Definition of "Obligor"

Joshua L. Cole real estate agent
Joshua L. Cole, Real Estate Agent Venture Realty Group

The definition of obligor is a position that comes from obligation and indicates a party that has ‘promised’ to perform a specific act. In the financing world, an obligor is also known as a debtor. It can apply to someone who is obliged legally or through a contract to pay a debt, to provide a service, to transfer a title, or provide benefit to another. 

The meaning of the term “obligor” is used in financial context to refer to an issuer of a bond. The bond issuer is contractually obliged to meet the required repayments and interest payments for an outstanding debt. The one who receives the compensation or benefits is the obligee.

How does an obligor work?

As mentioned above, an obligor’s position comes with an obligation that legally bounds the obligor to the obligee. The most common types of obligors are debt holders. The obligor is required contractually to repay their debt and to repay interest. Obligors can be found in corporate settings or personal settings. We’ll take a look at their obligations in each situation.

Corporate Setting Obligor

In the corporate world, an obligor doesn’t only deal with the payment requirements, but also with covenants which can be affirmative or negative. The affirmative covenant is a requirement of the obligor, like meeting a target or benchmark in performance. The negative covenant is a restriction that limits the obligor’s ability to do something, like changing the structure of a company’s leadership.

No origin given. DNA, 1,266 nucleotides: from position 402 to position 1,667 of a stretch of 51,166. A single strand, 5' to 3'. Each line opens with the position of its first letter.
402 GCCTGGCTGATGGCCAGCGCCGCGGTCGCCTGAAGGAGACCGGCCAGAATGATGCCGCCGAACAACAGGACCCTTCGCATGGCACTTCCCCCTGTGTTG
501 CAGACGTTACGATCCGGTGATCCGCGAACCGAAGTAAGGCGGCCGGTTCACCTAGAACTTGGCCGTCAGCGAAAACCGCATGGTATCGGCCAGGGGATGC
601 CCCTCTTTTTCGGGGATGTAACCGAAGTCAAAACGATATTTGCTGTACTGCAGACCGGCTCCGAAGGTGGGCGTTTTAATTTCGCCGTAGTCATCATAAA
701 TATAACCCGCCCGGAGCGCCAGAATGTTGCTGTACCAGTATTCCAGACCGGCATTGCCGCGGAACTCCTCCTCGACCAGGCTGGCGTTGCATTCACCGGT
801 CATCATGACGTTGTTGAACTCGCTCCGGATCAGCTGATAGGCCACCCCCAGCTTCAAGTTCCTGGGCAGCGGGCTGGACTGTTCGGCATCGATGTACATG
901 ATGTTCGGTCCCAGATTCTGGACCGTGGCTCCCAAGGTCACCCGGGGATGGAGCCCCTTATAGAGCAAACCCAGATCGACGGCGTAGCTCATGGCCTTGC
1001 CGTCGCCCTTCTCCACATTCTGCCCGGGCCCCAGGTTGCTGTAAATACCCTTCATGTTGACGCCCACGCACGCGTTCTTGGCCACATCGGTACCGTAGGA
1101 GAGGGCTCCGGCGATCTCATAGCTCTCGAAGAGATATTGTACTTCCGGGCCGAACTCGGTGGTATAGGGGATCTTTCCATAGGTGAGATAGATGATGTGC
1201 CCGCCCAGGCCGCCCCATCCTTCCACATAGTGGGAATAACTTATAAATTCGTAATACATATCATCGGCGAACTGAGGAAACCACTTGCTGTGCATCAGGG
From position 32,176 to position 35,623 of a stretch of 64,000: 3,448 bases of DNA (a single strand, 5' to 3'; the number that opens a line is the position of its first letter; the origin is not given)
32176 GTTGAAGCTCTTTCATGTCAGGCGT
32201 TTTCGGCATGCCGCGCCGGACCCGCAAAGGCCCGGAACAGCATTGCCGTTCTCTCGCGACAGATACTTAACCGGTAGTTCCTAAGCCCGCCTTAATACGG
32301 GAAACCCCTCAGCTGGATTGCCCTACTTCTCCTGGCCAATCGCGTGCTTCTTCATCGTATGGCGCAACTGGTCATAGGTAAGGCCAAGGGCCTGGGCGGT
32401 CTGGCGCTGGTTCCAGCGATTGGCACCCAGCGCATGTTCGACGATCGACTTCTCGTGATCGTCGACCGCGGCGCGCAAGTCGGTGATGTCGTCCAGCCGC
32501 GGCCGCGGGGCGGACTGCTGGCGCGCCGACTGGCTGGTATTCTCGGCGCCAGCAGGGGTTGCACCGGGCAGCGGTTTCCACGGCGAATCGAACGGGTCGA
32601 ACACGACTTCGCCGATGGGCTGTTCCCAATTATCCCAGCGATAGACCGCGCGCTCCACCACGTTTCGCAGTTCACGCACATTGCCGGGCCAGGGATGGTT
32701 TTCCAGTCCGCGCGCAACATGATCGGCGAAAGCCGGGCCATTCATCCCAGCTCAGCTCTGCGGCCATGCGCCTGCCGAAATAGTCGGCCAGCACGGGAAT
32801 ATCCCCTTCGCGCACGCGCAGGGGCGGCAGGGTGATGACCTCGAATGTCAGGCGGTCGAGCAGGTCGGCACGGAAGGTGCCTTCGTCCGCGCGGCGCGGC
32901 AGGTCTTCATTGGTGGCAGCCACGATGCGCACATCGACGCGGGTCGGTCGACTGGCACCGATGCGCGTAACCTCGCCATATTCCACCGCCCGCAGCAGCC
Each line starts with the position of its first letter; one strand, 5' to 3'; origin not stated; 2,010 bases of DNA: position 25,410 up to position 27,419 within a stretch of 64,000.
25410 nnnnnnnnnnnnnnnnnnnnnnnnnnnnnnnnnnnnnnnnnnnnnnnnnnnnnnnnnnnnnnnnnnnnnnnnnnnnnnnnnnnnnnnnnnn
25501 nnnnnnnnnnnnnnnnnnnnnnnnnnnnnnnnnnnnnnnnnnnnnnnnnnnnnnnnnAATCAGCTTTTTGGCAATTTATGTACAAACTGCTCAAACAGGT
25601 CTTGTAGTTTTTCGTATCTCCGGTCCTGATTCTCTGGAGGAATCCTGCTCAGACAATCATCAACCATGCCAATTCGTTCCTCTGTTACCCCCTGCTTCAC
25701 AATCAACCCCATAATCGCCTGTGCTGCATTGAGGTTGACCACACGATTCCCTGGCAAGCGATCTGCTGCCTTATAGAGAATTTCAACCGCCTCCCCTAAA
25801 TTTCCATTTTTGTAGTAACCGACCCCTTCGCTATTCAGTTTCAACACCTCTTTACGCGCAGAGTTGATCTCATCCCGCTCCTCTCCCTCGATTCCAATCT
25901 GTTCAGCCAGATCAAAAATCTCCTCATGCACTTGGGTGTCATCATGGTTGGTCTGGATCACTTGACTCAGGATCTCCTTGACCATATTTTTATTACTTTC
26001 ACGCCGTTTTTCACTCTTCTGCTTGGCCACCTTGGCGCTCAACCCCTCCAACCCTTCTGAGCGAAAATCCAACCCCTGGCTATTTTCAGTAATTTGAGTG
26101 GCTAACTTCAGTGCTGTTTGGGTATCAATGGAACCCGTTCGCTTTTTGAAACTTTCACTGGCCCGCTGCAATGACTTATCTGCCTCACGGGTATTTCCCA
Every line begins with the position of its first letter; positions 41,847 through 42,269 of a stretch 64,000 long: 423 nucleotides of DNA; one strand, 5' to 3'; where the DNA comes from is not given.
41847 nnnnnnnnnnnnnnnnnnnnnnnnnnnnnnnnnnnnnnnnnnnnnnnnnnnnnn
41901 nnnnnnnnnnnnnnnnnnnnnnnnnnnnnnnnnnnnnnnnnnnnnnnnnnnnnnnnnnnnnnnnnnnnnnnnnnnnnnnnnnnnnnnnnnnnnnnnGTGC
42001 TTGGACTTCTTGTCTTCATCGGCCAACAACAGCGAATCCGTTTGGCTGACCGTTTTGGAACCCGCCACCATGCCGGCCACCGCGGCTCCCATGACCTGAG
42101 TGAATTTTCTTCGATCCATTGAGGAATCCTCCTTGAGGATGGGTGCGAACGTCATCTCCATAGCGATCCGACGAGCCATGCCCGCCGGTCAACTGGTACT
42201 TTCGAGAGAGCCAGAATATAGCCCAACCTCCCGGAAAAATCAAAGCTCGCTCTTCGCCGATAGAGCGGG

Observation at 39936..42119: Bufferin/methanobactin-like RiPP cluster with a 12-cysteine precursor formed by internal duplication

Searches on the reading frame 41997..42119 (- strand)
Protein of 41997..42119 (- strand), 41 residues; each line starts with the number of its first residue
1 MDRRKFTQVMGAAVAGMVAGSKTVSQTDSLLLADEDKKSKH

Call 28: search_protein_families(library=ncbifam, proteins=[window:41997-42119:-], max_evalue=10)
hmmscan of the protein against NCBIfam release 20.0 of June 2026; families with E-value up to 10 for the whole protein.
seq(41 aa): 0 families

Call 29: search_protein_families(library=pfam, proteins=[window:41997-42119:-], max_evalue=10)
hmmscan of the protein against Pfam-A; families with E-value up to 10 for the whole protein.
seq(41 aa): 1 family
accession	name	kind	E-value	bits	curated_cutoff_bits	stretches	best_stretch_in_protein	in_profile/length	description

Because obligors are contractually obliged by these covenants, they have little freedom from them regarding payments. A delay in payments can have long-term repercussions and can be seen as a default for the bond issuer.

Personal Setting Obligor

A person can become an obligor in their personal life as well. In family disputes, divorce affects real estate, but there are situations when the court issues an order that obliges one of the parents to pay a monthly fee in child support so that the other parent can use it to raise the children. This would make the paying parent an obligor. A personal setting obligor can request a recalculation of the child support if their financial status changes as child support result from the obligor’s salary.

In case the obligor loses their job, and they do not request a recalculation of child support, they can face other problems. The court can impose wage garnishments and loss of driver’s license, amongst other things.


When an insurance company has a life insurance policy, and the insured individual dies, the insurance company becomes the obligor. Through the life insurance policy the insurance company is contractually obliged to compensate the beneficiary of the life insurance policy as stipulated within the policy itself.


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